Article / 30 January 2018 at 8:00 GMT

Morning Markets: Equities dive ahead of Trump speech

Senior Editor / Saxo Bank
Denmark

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Watchlist

  • Japan: Household spending (already announced)
  • France: GDP estimate (0630 GMT)
  • France: Household consumption expenditure in manufactured goods (0745 GMT)
  • Spain: Preliminary GDP (0800 GMT)
  • EU: Business Climate Indicator, Economic Sentiment Indicator (1000 GMT)
  • Germany: Provisional CPI (1300 GMT)

One could be forgiven for imagining that today's very broad plunge across assets worldwide was deliberately fashioned to embarrass President Donald Trump on the cusp of his keynote State of the Union address in Washington this evening. Obviously this isn't the case, but on a day when equities worldwide are bleeding and crude oil and gold have also turned soggy, it'll be amusing to hear Trump declaim his paean to his own policy successes, including "global wealth creation" and "big, big stock market gains".


Still, markets are taking the Trump address very seriously indeed as it will set the tone for the next year of this US administration. The president is expected to focus on his new immigration policy (announced last week), but markets will be most keen to hear any thoughts on international trade, particularly with China.


The heavy losses across equity markets is being fuelled by weaker bonds and strengthening yields as this sparks fears that the increased cost of corporate borrowing will ultimately harm companies' profitability and growth prospects. Let's see if Trump has anything to say about that...


Market signals

Asian session

  • Shares retreated in Asian markets today, thanks in part to falls on Wall St
  • Crude lost ground on the stronger dollar, and an expected end to falling inventories
  • The EU says it will retaliate against any Trump move to curb its exports to the US
  • Trump's trade policies pose risk to economic progress: Indonesian finance minister
  • Free trade will be a hot topic when China, Japan and S Korea hold trilateral talks in April
  • Zinc prices hit their highest level since 2007, due to falling stockpiles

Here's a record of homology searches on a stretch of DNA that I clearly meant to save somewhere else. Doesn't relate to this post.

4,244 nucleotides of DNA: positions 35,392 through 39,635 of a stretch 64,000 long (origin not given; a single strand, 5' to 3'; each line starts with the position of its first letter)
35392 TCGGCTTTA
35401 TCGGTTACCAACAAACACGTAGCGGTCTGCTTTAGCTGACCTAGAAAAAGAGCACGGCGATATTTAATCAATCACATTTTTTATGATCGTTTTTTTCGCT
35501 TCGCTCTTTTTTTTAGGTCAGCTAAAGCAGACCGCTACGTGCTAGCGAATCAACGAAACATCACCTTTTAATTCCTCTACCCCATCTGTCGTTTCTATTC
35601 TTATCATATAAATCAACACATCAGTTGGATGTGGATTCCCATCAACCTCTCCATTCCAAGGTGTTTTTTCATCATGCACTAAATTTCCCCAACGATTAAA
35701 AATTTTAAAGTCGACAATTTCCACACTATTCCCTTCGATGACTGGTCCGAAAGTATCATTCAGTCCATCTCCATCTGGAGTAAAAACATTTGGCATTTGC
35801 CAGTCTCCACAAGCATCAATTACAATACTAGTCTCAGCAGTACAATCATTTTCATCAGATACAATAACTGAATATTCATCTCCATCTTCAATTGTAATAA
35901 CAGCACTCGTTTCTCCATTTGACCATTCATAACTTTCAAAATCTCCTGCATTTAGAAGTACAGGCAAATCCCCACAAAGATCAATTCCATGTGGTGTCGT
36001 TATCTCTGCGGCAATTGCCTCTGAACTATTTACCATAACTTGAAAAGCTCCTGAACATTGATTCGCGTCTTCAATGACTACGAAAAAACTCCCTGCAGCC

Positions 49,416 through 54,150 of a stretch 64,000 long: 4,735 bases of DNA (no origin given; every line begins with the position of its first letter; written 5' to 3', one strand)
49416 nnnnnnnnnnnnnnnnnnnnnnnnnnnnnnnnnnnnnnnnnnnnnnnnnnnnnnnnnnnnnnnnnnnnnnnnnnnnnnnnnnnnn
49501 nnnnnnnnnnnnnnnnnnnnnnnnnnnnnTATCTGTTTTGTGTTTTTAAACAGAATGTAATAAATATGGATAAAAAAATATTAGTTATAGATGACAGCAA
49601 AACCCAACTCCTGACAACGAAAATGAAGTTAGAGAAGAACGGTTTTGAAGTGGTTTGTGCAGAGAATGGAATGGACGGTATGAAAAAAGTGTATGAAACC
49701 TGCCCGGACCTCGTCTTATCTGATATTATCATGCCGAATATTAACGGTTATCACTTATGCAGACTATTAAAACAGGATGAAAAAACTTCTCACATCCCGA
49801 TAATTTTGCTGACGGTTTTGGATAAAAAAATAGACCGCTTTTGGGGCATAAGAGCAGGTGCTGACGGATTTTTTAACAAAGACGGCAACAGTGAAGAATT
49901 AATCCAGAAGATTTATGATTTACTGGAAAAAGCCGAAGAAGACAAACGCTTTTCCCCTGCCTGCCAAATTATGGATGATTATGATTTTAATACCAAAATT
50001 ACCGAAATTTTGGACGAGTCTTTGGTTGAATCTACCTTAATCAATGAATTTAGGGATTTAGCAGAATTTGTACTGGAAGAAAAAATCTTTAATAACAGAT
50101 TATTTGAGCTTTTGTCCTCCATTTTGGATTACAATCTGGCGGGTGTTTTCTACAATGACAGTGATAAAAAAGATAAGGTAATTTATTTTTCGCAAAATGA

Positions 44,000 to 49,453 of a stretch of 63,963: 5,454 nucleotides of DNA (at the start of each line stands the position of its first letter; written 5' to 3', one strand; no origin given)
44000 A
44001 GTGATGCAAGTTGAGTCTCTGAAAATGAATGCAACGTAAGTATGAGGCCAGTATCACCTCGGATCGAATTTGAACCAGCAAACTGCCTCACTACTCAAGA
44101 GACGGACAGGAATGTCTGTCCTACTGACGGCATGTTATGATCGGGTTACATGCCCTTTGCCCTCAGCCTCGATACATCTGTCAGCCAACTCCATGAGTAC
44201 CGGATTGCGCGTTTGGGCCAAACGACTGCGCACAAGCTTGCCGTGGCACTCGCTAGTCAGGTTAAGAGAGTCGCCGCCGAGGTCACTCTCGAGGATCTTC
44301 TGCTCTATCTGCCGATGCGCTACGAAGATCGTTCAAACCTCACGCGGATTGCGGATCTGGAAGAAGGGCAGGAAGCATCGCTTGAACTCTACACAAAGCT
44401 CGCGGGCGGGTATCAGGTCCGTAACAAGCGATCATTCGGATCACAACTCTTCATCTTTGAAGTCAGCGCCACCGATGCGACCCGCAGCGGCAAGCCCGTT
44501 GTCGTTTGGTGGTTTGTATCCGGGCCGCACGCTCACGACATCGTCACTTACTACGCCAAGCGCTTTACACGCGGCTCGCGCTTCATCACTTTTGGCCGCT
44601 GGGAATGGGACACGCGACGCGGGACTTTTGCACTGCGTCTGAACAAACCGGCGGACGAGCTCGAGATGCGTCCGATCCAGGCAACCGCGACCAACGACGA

• The 10-year Treasury note yield stretched its overnight surge above 2.7%
  • South Korea’s Kospi index fell 1% and Australia’s ASX 200 retreated 0.9%.
  • Japan’s Nikkei dropped 1.4% and the  Hang Seng Index dropped 1.1%
  • US crude futures were down 1.2% at $64.79/barrel.
  • Brent crude fell 0.85% to $68.88/barrel. 
  • Gold slipped to $1,334.10/oz, the lowest since January 23

Forex ahead

  • The release of CPI data on Wednesday is likely to impact the Australian dollar
  • The USD against a basket of six major currencies was 0.15% higher at 89.457
  • EURUSD fell 0.2 percent at $1.2361 after slipping overnight 
  • GBPUSD was at $1.4036. 
  • The USDJPY dollar was 0.3% lower at 108.645  

From the Floor

Lost appetite. "We're seeing a bit of risk-off finally after this incredible run higher in equities," says Hardy.


Turning tide. "I would expect a minor correction in the S&P 500, though the bulls may push to 3,000," Cramer Larsson. 


Get all the latest from Saxo Bank's trading floors in From the Floor, within the hour.

In opinion

Bulk commodities sidelined
The market for bulk commodities market including iron ore has been subdued, with traders sitting on the sidelines, says Saxo Capital Markets Australia.


FOMC may seize the day
Most expect this week's Federal Open Market Committee meeting to be a non-event, but the FOMC may decide to retake the initiative with its forward guidance, says Max McKegg.


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 Thaw in relations ... trade will be at the top of the agenda when Japanese prime minister Shinzo Abe, left, welcomes China's Xi Jinping to a summit planned for Tokyo in April. Photo: Shutterstock

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